"Join us!" the protesters cried out to a line of officers wearing helmets and carrying shields. "You are also living this crisis!"
The protest is considered a crucial test for the opposition as it seeks to send a forceful message that Maduro no longer has the people's backing and appeals to the military and the poor to shift loyalties that until recently looked solidly behind the president. The protests were called to coincide with an historic date for Venezuelans — the anniversary of the 1958 coup that overthrew military dictator Marcos Pérez Jiménez.
"The democratic forces are here advancing," opposition leader María Corina Machado said as she marched. "Not so that Maduro changes but so that he leaves."
US President Trump in a statement called on other Western hemisphere governments to join him in recognising Guaidó.
"The people of Venezuela have courageously spoken out against Maduro and his regime and demanded freedom and the rule of law," Trump said.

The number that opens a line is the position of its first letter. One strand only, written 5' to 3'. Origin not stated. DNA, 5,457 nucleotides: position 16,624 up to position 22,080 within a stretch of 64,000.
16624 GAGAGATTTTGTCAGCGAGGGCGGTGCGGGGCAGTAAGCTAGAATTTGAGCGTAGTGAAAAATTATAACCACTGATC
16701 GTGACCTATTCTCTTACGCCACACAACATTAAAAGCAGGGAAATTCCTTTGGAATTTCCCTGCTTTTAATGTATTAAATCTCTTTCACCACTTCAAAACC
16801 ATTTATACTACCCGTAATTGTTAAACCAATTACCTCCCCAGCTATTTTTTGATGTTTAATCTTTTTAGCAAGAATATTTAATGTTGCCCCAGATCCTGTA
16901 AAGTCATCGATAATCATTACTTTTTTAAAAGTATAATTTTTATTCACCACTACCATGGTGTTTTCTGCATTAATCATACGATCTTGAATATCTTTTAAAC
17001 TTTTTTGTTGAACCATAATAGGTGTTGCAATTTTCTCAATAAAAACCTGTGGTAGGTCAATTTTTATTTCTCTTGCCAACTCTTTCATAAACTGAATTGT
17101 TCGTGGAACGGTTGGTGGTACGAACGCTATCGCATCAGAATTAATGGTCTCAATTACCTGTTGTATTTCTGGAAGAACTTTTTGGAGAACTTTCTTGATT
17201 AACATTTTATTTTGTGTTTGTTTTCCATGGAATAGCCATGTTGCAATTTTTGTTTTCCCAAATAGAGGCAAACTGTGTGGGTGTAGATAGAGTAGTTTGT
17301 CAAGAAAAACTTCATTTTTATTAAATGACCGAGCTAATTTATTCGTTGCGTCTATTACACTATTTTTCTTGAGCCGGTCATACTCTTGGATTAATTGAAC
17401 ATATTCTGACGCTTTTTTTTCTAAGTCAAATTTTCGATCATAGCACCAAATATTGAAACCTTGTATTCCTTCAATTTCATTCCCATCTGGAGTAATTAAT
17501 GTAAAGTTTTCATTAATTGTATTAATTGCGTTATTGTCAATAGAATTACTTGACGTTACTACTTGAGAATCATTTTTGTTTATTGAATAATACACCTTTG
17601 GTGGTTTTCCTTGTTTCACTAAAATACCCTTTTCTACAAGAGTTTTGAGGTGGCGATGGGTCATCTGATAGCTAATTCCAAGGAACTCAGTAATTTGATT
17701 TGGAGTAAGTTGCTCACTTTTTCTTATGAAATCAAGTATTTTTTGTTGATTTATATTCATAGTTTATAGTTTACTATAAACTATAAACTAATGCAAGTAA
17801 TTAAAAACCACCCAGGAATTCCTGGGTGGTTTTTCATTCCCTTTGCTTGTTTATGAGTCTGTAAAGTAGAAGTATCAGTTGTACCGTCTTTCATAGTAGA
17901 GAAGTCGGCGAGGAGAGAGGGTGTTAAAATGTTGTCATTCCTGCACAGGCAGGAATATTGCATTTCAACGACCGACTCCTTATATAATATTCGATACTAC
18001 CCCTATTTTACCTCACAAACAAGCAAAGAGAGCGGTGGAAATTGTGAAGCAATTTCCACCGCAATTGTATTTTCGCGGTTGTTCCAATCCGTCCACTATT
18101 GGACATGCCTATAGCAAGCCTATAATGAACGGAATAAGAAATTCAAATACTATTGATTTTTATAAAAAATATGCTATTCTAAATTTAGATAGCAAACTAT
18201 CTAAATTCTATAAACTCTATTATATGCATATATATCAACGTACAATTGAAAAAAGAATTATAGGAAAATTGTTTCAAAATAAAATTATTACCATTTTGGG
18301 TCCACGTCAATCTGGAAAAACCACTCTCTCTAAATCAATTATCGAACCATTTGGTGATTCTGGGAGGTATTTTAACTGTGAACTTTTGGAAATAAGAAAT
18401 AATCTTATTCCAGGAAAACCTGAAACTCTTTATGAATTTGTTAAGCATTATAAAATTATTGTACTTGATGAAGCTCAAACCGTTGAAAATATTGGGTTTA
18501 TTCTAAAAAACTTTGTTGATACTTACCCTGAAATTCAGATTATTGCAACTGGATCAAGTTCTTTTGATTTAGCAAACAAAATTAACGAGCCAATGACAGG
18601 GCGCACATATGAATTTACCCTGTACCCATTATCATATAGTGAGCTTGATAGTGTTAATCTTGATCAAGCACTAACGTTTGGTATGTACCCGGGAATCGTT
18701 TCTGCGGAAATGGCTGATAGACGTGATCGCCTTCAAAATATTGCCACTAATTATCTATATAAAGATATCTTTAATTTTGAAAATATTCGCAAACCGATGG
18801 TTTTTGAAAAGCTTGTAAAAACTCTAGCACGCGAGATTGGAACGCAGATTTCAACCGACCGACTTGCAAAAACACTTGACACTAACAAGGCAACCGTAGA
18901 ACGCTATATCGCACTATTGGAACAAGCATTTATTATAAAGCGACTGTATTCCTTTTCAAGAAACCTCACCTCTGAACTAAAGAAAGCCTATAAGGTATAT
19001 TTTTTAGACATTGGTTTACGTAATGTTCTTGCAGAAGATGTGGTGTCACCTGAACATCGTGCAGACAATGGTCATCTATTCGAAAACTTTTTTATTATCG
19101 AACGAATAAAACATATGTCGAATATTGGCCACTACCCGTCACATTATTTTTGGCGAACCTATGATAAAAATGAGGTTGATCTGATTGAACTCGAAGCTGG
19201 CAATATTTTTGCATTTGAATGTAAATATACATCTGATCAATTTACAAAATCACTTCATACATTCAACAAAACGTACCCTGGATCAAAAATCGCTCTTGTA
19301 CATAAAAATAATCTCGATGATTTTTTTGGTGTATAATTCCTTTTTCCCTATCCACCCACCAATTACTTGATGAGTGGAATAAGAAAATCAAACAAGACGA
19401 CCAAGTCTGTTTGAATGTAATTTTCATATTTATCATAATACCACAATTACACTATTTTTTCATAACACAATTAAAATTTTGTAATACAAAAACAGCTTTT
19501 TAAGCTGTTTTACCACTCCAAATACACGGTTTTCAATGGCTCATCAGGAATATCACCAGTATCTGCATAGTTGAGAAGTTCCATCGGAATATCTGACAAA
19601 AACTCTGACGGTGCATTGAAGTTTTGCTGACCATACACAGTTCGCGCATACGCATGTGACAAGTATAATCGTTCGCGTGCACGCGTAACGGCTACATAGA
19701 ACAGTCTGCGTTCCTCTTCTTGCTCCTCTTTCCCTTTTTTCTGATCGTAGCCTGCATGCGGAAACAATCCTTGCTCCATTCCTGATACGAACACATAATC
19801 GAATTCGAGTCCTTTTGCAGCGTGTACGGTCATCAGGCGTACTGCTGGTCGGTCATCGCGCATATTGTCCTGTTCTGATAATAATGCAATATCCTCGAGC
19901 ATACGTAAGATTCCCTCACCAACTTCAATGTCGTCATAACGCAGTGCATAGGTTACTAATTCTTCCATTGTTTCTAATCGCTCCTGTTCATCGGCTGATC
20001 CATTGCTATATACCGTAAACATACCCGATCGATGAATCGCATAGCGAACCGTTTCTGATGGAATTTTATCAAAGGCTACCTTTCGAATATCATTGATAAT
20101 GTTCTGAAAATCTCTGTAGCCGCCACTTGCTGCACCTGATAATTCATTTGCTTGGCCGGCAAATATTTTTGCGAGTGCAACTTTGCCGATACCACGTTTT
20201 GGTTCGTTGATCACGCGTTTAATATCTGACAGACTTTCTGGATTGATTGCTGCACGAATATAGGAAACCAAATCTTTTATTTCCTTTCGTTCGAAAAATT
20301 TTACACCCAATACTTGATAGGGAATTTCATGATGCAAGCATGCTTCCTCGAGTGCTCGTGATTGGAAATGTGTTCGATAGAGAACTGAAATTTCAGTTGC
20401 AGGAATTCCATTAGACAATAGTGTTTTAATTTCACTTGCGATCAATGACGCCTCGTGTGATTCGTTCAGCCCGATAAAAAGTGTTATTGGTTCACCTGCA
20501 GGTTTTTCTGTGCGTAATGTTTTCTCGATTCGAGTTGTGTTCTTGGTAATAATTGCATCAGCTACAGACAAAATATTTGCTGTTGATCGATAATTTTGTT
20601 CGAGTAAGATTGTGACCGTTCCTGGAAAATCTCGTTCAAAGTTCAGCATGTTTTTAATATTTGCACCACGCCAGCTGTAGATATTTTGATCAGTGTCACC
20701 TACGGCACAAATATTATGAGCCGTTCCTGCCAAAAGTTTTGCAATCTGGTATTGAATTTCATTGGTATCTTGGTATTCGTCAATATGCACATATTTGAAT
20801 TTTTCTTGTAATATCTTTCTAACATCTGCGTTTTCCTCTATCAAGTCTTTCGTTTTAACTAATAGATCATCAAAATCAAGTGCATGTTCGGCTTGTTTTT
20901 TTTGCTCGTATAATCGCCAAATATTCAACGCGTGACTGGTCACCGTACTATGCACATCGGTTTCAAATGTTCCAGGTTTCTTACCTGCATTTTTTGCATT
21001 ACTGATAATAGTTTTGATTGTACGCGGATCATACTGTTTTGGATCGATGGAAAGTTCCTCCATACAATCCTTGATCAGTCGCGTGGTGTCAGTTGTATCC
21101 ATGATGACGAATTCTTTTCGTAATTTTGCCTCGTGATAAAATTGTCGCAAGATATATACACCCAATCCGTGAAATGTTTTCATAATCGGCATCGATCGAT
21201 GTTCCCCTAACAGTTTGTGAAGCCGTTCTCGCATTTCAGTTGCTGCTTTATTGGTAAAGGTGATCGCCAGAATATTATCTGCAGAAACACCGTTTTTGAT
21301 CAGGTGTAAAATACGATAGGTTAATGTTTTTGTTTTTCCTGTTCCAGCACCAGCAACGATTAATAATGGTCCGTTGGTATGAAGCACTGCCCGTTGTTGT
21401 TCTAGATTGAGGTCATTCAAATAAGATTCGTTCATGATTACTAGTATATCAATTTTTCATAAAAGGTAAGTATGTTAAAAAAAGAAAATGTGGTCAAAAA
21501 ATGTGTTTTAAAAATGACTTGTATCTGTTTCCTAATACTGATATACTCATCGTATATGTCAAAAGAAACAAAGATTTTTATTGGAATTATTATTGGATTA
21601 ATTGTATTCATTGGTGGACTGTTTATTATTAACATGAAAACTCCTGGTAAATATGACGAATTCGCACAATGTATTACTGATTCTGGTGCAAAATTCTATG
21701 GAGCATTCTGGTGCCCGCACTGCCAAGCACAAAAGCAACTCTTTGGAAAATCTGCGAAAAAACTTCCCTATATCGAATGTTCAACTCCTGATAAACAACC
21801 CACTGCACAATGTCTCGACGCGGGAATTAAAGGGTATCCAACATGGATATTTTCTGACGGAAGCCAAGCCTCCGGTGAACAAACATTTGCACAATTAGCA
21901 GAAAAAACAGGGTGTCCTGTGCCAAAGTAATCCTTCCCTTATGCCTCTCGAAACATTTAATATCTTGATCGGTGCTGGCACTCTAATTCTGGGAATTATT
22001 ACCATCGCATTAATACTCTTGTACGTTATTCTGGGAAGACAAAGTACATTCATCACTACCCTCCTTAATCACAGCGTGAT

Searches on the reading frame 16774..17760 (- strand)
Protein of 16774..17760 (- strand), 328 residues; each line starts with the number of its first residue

The demonstration comes after a whirlwind week that saw an uprising by a tiny military unit put down by government forces, fires set during protests in poor neighborhoods and the brief detention by security forces of Guaidó, the newly installed head of the opposition-controlled congress.
Over the last two nights, Venezuelans angry over their country's spiralling hyperinflation, and food and medical shortages have gathered in the streets banging pots and pans and setting up barricades in protest. In the city of San Félix, residents set fire to a statue of Maduro's mentor and predecessor, the late Hugo Chávez.